Most remarkable was the sheer enthusiasm with which agrarian labourers entered into the campaign even in the most backward regions and rural hinterlands. One high point of the campaign was August 10, when agrarian strike and protest demonstrations were organised by the AIALA at 172 blocks spread over 29 districts of Bihar with mass participation ranging from 500 to 3,000. Similar demonstrations were held in several districts in UP as well. On August 14, protests were organised by JHAMKIS at over 100 blocks in Jharkhand. Protests were also organised in other states like Tamil Nadu, Andhra Pradesh , Assam , West Bengal , Tripura, Rajasthan, and Orissa. In particular, the tribal people of the hill districts of Karbi Anglong and North Cachhar Hills in Assam , and the tea workers of Assam 's plantations, played a very assertive role in the campaign.

Scams in the PDS system, Antyodaya scheme, NFFW, and the NREGA were subjected to a ruthless popular exposure, and local block and district HQs became the targets for determined protests by the rural poor protesting against the corruption and callousness in implementing development and welfare schemes.

In a way, this aspect of the campaign was a mass exercise in public democracy; a sort of mass assertion of the Right to Information, and the right to monitor the implementation of development schemes and make accountable the functioning of elected panchayat representatives. This campaign culminated in the Jan Sunwai on NREGA at Jantar Mantar on August 17 (detailed report follows).

For Democracy, For the Right to Education and Employment for All

In every state, an important aspect of the Janadhikar Campaign was against the crackdown on democracy and social justice. In Jharkhand, the entire campaign protested against the systematic witch-hunt against political activists who work amongst the poor, and against the virtual police raj in the state. Jharkhand, Chhattisgarh, Bihar , UP, were identified as a sort of belt of state terror, where the nexus between feudal private armies, the state, and criminal mafia gangs has become inextricable. In Bihar , agrarian labourers everywhere made the dismantling of the Amir Das Commission by the Nitish Government, and the growing assaults on agrarian poor, a major political issue.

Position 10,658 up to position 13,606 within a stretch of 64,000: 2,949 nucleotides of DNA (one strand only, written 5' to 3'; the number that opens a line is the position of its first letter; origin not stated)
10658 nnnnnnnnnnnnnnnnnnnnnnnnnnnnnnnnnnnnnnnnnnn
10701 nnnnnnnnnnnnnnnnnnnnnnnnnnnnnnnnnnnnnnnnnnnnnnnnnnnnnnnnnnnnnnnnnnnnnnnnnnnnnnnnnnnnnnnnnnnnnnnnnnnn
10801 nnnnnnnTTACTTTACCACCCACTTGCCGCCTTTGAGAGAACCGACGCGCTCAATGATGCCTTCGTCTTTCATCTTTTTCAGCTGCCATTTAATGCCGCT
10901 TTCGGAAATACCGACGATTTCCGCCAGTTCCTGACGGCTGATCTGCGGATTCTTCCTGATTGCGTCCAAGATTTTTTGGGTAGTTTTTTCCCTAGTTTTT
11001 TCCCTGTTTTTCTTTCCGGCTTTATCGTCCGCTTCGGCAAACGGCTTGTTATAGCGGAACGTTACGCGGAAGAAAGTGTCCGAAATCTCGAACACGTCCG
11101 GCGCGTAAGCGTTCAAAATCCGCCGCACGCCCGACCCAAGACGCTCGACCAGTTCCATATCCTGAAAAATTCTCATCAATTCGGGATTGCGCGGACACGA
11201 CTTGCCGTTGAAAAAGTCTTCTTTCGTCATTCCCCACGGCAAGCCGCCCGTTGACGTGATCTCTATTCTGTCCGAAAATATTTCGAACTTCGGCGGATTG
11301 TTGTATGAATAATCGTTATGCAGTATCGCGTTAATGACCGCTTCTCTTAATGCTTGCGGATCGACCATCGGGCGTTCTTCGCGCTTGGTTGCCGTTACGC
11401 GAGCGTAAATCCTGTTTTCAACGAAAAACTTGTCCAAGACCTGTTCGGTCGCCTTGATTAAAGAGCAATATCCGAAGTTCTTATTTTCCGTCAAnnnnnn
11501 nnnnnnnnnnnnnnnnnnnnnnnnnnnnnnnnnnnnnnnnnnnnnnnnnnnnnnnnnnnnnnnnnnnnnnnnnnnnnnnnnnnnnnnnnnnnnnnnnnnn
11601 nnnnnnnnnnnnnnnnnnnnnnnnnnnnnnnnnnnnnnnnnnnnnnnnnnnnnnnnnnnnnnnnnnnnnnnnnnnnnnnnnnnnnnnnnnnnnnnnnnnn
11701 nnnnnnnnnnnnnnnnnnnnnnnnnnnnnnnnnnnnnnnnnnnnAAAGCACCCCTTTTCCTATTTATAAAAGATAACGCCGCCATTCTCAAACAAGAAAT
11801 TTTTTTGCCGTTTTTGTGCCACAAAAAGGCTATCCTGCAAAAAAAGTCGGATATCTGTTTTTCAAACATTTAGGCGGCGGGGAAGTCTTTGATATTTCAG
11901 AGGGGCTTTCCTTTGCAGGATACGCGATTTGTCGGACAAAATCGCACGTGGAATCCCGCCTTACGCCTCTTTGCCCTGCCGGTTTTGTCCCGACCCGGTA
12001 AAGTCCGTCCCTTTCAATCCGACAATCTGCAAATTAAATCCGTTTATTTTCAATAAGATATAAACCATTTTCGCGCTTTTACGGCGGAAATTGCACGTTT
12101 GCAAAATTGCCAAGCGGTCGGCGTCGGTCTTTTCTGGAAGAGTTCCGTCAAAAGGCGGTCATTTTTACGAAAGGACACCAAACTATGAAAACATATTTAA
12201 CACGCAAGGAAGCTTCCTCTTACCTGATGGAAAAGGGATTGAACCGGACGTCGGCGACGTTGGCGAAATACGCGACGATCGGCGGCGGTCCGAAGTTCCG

The culminating point of the Janadhikar Campaign was the massive Student-Youth March to Parliament, in which students and youth from all over the country marched to protest against the UPA Government's scuttling of the Right to Education Bill, the betrayal of the promise to introduce a Common School System and Universal Employment Guarantee, and the dilutions and delays in the introduction of 27% OBC quota and 54% increase in seats in higher education. This massive AISA-RYA March ended in a Public Meeting at Jantar Mantar which was addressed by CPI(ML) General Secretary Dipankar Bhattacharya and Polit Bureau member Akhilendra Pratap Singh. The Campaign ended with a rousing challenge to the UPA for selling out India 's sovereignty and the interests of India 's working poor, and a call to intensify the protests and organise a befitting celebration of the oncoming Birth Centenary Year of Bhagat Singh throughout the country.